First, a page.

F1 title race won't be decided in a Senna-Prost-type crash, says Hamilton


Mercedes boss Toto Wolff has suggested that this year's Formula 1 title race could end up being decided in a deliberate crash. Not so, say Hamilton and Verstappen

Lewis Hamilton and Max Verstappen bump fists

Respect is key, says Hamilton

Lars Baron/F1 via Getty Images

His team boss suggests that this year’s F1 title could be decided by a collision, and recent history confirms it’s a possibility but Lewis Hamilton says he would never crash into Max Verstappen to win the championship.

“I always want to win it the right way,” said the Mercedes driver in a pre-Mexican Grand Prix press conference, and his comments were echoed by Verstappen who said: “I will always try to keep it clean”.

The Dutchman carries a 12 point lead in the championship with five races remaining. The battle has remained close all season and there is a real prospect that the title will go down to the wire at the final race in Abu Dhabi.

The pair have already collided: at Silverstone, where contact resulted in Verstappen spearing off the track at 180mph, and then when Verstappen found himself on top of Hamilton’s Mercedes at Monza.

While the drivers said that they wouldn’t deliberately set out to crash into their rival, they are unlikely to back down in a wheel-to-wheel battle. “My approach will be the same as the whole year,” said Verstappen. “I always try to score the most available points out there. I of course race hard like Lewis does, like everyone else does.”

Ayrton Senna and Alain Prost crash at the 1989 Japanese Grand Prix

How the 1989 title was decided in Prost’s favour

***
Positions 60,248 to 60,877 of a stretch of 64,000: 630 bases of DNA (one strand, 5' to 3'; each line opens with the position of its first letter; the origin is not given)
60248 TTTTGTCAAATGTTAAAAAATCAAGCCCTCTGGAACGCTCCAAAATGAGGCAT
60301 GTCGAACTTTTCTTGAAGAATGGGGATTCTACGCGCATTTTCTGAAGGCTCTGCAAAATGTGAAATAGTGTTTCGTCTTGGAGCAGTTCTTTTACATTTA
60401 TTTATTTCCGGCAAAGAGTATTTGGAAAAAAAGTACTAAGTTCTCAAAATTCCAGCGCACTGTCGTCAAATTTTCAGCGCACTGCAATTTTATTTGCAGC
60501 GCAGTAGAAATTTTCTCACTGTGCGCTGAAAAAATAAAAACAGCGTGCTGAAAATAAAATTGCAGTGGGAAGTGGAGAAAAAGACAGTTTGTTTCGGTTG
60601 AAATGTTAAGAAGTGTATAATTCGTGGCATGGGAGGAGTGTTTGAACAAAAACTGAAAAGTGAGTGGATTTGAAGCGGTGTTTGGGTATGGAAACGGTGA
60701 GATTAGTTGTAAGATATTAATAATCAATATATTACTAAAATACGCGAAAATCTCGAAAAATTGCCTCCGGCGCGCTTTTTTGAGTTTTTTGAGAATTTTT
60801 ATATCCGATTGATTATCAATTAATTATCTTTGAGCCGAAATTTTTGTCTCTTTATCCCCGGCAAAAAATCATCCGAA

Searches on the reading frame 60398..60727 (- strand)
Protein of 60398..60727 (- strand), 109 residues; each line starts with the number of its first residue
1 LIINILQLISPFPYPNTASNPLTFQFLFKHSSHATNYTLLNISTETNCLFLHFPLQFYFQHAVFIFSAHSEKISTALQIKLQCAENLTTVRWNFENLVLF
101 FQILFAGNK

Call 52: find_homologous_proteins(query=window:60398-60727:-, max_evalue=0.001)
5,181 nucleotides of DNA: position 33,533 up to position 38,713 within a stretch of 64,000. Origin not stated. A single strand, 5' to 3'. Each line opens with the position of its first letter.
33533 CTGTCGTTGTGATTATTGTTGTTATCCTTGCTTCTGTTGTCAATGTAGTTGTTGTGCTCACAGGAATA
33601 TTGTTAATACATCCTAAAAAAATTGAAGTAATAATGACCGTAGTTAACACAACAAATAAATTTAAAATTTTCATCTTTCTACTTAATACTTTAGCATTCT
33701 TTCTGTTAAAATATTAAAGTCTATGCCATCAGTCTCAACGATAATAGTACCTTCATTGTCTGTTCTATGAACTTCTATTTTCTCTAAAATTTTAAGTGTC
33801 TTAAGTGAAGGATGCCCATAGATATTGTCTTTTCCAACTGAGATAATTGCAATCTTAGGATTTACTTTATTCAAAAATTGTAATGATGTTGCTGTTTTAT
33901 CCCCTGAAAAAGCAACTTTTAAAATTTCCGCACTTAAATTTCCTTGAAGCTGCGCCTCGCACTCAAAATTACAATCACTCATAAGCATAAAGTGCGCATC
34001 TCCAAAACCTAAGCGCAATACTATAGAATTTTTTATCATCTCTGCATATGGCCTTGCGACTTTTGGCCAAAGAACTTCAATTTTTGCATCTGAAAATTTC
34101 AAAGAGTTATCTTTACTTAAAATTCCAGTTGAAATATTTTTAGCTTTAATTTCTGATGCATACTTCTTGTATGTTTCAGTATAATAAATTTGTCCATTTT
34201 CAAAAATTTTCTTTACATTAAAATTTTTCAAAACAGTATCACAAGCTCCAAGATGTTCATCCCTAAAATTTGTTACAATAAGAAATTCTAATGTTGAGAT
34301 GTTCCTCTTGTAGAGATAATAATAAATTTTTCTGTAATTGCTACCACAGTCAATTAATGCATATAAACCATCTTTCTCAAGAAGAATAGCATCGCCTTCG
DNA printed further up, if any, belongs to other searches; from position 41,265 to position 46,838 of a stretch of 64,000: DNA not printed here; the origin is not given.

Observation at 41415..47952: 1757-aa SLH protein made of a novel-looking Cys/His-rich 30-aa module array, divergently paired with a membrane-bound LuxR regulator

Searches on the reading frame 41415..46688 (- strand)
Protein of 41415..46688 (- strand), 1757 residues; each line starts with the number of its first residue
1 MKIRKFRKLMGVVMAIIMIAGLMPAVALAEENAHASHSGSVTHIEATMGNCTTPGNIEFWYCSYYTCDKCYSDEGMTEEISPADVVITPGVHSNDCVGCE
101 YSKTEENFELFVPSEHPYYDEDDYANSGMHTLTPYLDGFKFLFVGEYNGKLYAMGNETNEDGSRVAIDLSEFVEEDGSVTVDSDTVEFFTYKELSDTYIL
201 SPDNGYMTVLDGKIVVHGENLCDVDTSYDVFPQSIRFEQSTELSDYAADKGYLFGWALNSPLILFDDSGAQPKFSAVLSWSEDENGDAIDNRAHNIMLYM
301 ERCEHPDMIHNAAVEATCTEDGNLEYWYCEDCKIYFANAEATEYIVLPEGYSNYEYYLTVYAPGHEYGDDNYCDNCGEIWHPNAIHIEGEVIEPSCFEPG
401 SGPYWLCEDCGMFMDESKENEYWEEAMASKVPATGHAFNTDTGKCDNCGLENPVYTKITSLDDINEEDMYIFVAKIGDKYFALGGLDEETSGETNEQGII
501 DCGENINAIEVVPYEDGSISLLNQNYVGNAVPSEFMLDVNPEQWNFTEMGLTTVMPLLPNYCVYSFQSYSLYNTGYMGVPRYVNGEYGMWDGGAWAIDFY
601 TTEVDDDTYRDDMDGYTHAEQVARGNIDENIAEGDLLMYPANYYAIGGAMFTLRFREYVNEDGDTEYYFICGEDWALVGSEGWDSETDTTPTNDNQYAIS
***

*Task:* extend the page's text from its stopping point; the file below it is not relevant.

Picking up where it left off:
Grand Prix Photo

Earlier this week, Mercedes team principal Toto Wolff said that comparisons with the Senna Prost era were inevitable. The pair collided at Suzuka in 1989, ultimately making Prost the champion, while Senna returned the favour the following year, driving straight into Prost at Turn 1 to take both cars out and win the title.

“If it was to come to the scenario of the last race in Abu Dhabi and they were to be racing each other for the title, whoever is in front is absolutely going to try to do the same as in the Senna-Prost years,” Wolff told the Daily Mail.

“What happened in Monza? Verstappen took Lewis out because he was about to overtake and he was quicker. And that is totally understandable. If you are racing for the championship and you see it fading away because the other guy is overtaking you, what tool have you got other than the one that makes sure he can’t overtake? We’ve seen it with Schumacher and Villeneuve, we saw it with Senna and Prost twice.”

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Asked about the comments, Hamilton said: “I have never won a championship in that way. I would never want to. My point of view you get to win in the right way and that’s through sheer determination and hard work.

“If you’re going to lose it, lose it the right way also, with dignity and knowing that you’ve given it your all and you worked as hard as you could.

“All you can do is give it give it your all and work as hard as you can with your team. If it doesn’t work out for you, you live to fight another day.”

There’s no Senna-Prost-style bitter rivalry between this year’s championship contenders but the on-track altercations have continued: they came close to colliding during practice for the United States Grand Prix, and Verstappen called Hamilton a “stupid idiot”, gesticulating to similar effect.

“ I think at the core of everything has to be [about] respect,” said Hamilton when asked about the incident.

“There are kids watching us and they’re looking for us for inspiration and for guidance. There have been a lot of things that have been said that are definitely not good for young kids that are watching.

“I’m just trying remain positive and keep calm and just be respectful to the drivers I’m fighting.”

For Verstappen, born eight years after the first Senna-Prost clash at Suzuka, its all ancient history.

“I don’t really think about previous historic fights between two drivers,” he said. “It’s the past. I just focus on what I have to do on the track to try and do the best I can. And that’s how, at the end of the day, you’re going to win the championship: to try and get the most available points out there to beat your rival.”